On Wednesday mornings, the Santa Rosa Original Certified Farmers Market is small and intimate, about a quarter the size of its Saturday sibling. Customers meander through a single aisle, greeting friends and chatting with favorite vendors. It’s an easy market, with plenty of parking, no lines and little competition for, say, spring’s first green garlic. On Wednesdays you needn’t worry about timing; if you sleep late, it’s no big deal. The market awaits, including Triple T Farm’s fresh spinach, which can be gone by 9 a.m. on Saturday.
“Lettuces are looking really beautiful right now,” manager Paula Downing says, “especially the spring lettuce mixes, which is just gorgeous.”
Min-Hee Hill Gardens of Sebastopol has big heads of lettuce grown in the ground, not hydroponically, a technique that produces tough textures and bitter flavors. Min-Hee lettuces are so beautiful that they could make a lovely centerpieces; they are equally delicious, with the delicacy and snap that good lettuce must have. Min-Hee also has this market’s first green garlic, along with green onions and beets.
Ortiz Farms and Armstrong Valley Farms have excellent lettuces, too, and Triple T Farm’s salad mix is excellent.
When it comes to arugula, is it just me or has it never been better? I think the cold weather has had a wonderful effect on it, creating a lovely sweetness that complements its characteristic bitterness; it also holds up well for several days. I think I’ve tried arugula from every farmer that grows it and it is all excellent.
Radishes are loving this weather. The leaves are pert and flavorful, the radishes themselves bright and crisp. Beets, too, are excellent right now, with balanced flavors, silken textures and delicious leaves.
Hector Alvarez has some of the first sweet spring onions, delicious stalks perfect for grilling or roasting.
Winter produce is still abundant, with sturdy greens and root vegetables, a bit of winter squash and plenty of citrus. Armstrong Valley Farm has several delicious varieties of winter storage potatoes, along with grapefruit and oranges.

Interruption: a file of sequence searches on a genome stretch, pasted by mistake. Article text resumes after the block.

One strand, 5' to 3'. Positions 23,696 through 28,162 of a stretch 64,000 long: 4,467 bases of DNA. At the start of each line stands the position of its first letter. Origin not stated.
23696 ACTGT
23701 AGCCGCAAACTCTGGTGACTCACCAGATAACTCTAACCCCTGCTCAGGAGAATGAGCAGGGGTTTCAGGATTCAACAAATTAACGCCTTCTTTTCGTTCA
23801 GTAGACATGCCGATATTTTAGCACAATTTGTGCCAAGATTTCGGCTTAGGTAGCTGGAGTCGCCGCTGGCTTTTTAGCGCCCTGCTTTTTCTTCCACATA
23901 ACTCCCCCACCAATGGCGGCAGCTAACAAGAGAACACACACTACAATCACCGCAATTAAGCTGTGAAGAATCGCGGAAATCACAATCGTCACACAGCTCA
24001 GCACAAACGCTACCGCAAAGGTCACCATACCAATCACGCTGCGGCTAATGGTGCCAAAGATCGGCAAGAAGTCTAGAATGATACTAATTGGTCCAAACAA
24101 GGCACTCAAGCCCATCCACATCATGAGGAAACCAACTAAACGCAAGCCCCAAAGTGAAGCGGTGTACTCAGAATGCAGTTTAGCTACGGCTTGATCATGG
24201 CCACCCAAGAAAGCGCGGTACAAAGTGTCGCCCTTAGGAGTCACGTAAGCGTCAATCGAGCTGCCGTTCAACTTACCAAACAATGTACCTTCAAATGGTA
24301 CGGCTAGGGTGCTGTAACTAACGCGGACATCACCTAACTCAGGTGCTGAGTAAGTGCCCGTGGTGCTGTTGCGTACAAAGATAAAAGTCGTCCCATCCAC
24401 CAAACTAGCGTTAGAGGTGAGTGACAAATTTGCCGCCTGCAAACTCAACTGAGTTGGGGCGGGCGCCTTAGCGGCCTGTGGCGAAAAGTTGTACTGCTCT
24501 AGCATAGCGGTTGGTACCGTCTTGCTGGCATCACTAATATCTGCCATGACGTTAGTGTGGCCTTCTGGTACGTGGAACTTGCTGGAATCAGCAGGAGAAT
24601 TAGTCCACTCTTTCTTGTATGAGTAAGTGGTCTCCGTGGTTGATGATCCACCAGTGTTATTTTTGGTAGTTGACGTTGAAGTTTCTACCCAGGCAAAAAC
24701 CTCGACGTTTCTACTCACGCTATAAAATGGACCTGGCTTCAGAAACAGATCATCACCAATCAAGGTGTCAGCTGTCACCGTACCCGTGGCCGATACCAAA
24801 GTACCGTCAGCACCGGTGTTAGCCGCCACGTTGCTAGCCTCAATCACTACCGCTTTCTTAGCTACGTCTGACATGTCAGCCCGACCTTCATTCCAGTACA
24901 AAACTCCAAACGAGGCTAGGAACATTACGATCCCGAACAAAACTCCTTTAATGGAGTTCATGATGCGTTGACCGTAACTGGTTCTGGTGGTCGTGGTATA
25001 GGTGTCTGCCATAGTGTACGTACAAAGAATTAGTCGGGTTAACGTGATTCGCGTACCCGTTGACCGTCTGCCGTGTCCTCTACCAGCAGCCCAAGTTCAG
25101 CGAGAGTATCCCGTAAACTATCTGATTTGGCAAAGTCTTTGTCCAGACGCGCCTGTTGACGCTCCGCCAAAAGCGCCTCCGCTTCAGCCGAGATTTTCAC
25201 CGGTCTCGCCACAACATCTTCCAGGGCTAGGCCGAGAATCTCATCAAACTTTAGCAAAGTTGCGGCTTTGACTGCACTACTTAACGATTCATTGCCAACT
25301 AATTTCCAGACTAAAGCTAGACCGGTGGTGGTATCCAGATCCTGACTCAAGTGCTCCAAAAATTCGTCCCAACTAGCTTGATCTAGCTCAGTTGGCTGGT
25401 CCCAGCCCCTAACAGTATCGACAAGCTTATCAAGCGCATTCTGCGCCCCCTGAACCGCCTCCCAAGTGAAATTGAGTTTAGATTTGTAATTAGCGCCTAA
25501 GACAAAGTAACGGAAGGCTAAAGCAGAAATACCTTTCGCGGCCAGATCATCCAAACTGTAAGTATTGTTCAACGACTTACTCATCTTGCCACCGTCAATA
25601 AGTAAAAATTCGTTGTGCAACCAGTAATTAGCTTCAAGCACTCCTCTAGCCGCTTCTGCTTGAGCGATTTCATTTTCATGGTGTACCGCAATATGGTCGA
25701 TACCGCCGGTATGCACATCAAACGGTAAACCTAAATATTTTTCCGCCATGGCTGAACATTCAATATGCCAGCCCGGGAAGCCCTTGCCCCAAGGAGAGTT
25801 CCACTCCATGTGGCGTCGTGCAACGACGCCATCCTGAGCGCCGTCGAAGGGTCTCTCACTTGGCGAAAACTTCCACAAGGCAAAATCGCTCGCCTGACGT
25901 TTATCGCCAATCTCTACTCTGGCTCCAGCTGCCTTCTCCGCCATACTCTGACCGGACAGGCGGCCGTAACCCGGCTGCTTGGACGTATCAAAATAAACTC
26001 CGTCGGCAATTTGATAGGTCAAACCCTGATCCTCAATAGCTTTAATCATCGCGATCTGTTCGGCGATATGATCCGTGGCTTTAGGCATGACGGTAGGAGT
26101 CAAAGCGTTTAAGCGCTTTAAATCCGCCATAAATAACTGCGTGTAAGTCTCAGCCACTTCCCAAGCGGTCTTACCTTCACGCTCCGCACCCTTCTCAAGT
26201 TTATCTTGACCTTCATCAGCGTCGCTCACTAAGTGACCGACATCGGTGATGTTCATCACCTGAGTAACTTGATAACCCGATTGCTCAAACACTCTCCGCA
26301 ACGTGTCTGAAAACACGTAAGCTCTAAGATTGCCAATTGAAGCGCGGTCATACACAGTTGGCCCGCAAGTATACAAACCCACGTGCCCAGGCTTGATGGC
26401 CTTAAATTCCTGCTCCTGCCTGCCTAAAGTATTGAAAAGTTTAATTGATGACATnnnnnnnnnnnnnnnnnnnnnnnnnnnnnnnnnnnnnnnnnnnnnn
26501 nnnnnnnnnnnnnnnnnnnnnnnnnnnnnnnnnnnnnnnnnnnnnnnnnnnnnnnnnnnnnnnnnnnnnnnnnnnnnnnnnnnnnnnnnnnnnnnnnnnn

Schletewitz Farms has an excellent variety of sweet citrus and very good sweet potatoes.
After a two-week vacation, DeSantis Farms is back with their extraordinary selection of familiar and unusual citrus, including several varieties of lemons and limes. They still have kumquats and almost always have a few enchanting surprises, like fresh goji berries, Italian frying olives and Sarawak grapefruit, to name some of the things I’ve discovered at their stall in the last year.
Neufeld Farms has dried fruit, including pears, apricots, pluots, nectarines, nectarines and, if they haven’t sold out, delicious dried cherries.
Dream Catcher Ranch is the one meat vendor at this market and Wednesday is an excellent time to chat about how their animals are raised. Their pork is excellent, with various cuts available from week to week. Santa Rosa Seafood sells fish and shellfish, including their own smoked salmon, Full Circle Baking provides breads and Mama Tina’s Ravioli of Forestville offers tastes of their delicious handmade raviolis. Grandma’s Jams will satisfy your sweet tooth and if you want to nibble while you shop, you won’t do better than a hot tamale from Mi Fiesta, which also sells enchiladas, tamales and sauces to take home.
The Wednesday market takes place from 8:30 a.m. to noon in the east parking lot of the Santa Rosa Veterans Building at the corner of Maple and Brookwood Avenues.